Ball has started only 21 of the 41 games he’s played this season, as he began the year coming off the bench. He finally got his chance in the starting line-up in February, when he took the place of an injured Terry Rozier in a game against the Miami Heat. Charlotte won 129-121 in overtime. Ball never looked back.

Since that game, Ball has led the Hornets in touches, averaging over 22 touches per game more than the second-placed Rozier. Charlotte’s head coach James Borrego has to be praised for bringing the 19-year-old along slowly, and only giving Ball the keys to the offense when he was ready.

Unfortunately for Ball, the Hornets, and NBA fans alike, the rookie is expected to miss the remainder of the season after fracturing his right wrist against the Los Angeles Clippers. This means Borrego will need a little more from the two veterans with the two derided contracts. Hayward and Rozier.

Gordon Hayward is putting up numbers that are comparable to his 2016-17 All-Star season. His averages of 20.4 points, four assists, and five and a half rebounds per game, are almost identical to that year – as are his shooting percentages of 48 percent from the field, and 41.2 percent from three. He’s also shooting a career-best 86.8 percent from the free throw line. The injury-plagued seasons in Boston appear to be behind him, and Hayward even garnered some All-Star consideration when selections were being made in February.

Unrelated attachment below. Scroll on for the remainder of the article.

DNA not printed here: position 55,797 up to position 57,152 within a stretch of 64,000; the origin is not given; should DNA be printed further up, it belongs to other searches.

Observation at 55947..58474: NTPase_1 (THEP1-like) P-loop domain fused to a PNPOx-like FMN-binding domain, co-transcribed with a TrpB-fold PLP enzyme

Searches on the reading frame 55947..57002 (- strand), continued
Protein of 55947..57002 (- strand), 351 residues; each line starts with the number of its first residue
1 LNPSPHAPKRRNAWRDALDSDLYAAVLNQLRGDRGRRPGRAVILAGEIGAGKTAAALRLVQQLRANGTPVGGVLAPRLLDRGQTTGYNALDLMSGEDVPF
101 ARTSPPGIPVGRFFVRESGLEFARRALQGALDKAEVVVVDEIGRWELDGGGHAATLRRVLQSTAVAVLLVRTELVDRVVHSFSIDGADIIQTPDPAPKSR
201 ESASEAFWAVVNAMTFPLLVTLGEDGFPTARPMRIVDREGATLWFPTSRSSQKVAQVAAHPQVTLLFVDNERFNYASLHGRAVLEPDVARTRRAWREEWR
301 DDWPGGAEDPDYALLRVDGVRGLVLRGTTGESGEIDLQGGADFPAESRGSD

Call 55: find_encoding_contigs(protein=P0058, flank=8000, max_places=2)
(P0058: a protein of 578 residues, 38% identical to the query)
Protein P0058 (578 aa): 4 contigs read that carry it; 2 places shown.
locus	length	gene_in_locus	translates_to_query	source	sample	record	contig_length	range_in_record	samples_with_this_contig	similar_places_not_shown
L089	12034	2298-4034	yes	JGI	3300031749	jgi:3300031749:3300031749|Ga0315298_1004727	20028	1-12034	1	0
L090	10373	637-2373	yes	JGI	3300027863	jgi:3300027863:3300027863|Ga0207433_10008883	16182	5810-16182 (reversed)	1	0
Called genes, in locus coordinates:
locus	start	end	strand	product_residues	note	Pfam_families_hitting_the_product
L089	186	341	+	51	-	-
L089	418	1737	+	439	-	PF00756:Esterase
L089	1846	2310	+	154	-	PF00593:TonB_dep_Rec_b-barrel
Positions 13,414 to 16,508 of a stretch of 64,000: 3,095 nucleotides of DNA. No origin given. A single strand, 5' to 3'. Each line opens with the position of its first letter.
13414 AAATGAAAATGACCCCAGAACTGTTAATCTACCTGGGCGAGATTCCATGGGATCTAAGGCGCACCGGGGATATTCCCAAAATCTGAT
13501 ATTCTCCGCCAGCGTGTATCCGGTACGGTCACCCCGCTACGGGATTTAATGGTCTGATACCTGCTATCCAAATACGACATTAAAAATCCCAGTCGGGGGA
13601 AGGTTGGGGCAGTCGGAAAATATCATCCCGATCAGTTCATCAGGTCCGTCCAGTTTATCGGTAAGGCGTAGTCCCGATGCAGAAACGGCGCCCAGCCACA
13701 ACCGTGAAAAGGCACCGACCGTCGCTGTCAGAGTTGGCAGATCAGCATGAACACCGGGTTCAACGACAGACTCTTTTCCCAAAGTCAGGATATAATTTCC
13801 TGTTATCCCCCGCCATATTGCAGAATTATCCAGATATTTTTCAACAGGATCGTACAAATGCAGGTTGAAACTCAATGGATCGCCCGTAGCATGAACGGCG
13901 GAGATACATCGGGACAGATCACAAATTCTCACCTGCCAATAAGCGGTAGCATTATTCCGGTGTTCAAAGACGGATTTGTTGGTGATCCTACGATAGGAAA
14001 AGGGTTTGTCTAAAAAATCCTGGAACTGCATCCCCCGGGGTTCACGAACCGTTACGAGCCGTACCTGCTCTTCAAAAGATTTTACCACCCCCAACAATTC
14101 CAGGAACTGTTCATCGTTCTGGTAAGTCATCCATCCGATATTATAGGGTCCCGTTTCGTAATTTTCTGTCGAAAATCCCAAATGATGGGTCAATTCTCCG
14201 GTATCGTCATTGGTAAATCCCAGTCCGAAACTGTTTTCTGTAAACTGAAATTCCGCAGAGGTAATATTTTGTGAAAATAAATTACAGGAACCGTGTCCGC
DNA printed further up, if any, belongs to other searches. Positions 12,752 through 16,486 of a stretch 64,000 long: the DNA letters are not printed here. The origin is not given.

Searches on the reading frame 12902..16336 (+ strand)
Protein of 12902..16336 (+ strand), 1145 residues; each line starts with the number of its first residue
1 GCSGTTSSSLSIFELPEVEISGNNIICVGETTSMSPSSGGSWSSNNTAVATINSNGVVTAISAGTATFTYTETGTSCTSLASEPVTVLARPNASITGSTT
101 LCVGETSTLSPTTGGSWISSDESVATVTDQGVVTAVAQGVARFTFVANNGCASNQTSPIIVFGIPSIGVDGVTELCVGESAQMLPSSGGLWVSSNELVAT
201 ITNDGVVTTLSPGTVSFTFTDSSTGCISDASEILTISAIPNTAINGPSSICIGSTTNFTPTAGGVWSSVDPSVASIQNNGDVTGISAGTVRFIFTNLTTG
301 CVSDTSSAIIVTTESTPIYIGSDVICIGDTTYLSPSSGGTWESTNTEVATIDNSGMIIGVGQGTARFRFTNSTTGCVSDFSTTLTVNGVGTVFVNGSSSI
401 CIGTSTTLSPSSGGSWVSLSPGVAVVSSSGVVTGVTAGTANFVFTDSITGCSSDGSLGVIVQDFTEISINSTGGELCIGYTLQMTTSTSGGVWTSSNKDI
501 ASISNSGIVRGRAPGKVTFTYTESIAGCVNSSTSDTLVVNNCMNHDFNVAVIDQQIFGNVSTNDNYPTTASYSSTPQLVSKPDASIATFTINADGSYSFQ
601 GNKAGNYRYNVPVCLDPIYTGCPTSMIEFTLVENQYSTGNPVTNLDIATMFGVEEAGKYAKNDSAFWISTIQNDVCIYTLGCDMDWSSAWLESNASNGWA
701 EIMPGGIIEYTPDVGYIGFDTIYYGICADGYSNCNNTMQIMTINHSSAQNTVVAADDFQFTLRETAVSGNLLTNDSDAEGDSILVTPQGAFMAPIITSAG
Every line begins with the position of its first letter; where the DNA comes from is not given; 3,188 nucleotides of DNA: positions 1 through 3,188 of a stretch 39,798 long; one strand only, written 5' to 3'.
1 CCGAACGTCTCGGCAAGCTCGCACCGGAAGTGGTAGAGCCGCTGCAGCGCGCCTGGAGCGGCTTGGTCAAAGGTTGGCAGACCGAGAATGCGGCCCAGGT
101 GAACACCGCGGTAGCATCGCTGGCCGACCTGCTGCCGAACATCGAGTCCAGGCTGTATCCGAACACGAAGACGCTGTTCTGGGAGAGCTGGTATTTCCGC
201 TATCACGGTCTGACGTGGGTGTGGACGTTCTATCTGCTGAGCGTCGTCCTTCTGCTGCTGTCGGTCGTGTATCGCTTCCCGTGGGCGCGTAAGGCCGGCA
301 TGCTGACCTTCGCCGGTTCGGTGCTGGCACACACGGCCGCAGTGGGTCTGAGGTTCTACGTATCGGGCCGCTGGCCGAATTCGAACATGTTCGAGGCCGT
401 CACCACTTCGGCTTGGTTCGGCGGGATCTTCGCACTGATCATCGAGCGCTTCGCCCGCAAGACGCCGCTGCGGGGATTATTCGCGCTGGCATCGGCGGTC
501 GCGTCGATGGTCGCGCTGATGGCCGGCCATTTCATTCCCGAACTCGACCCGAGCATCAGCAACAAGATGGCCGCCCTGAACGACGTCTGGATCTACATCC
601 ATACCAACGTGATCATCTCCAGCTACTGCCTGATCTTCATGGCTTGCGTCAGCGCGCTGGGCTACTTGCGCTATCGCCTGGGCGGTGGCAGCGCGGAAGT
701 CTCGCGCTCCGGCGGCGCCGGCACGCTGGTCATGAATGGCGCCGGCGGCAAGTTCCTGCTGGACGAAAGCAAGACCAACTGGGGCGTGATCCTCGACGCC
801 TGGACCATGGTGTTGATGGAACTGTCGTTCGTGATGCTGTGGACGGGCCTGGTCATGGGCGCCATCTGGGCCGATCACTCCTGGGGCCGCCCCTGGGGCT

Terry Rozier has become the team’s closer. It helps that he’s averaging 20.2 points per game, along with shooting 47.3 percent from the field, and 41.8 percent from three – all career highs. He’s hit several big shots late in games for Charlotte, and his game-winner against the Golden State Warriors (where he lost his dribble after forcing a switch, and hopped into a deep two) displayed his current level of confidence.

Devonte’ Graham and Malik Monk are also producing for Borrego, and many are high on Monk’s shooting and scoring abilities coming off the bench. Miles Bridges has developed chemistry with LaMelo Ball, and has been on the receiving end of countless lobs or passes in transition – finishing almost all of them with aplomb.

Statistically, the Hornets are an average team, which makes sense as they currently sit at .500. They’re 15th in the NBA in Offensive Rating and 20th in Defensive Rating.

The injury to LaMelo Ball has not only damaged his chances at claiming the Rookie of the Year trophy, but also Charlotte’s chances at making the playoffs. Ball made the right decisions on the court, shared the ball, and improved those around him. Charlotte have the fifth-youngest roster in the league, so they have some decisions to make with the trade deadline looming. Should they try to improve the team, give the youngsters some help, and hope the second opinion on Ball’s wrist brings news of an early return? Or should they trade some of their more movable assets (such as Cody Zeller’s expiring $15 million contract) and build for next season?

Even if this season appears to have been tinged with some sadness and uncertainty, the franchise should be optimistic about the future. And not just because they have LaMelo Ball. Because for the first time in a long time, there’s a real buzz about the Charlotte Hornets.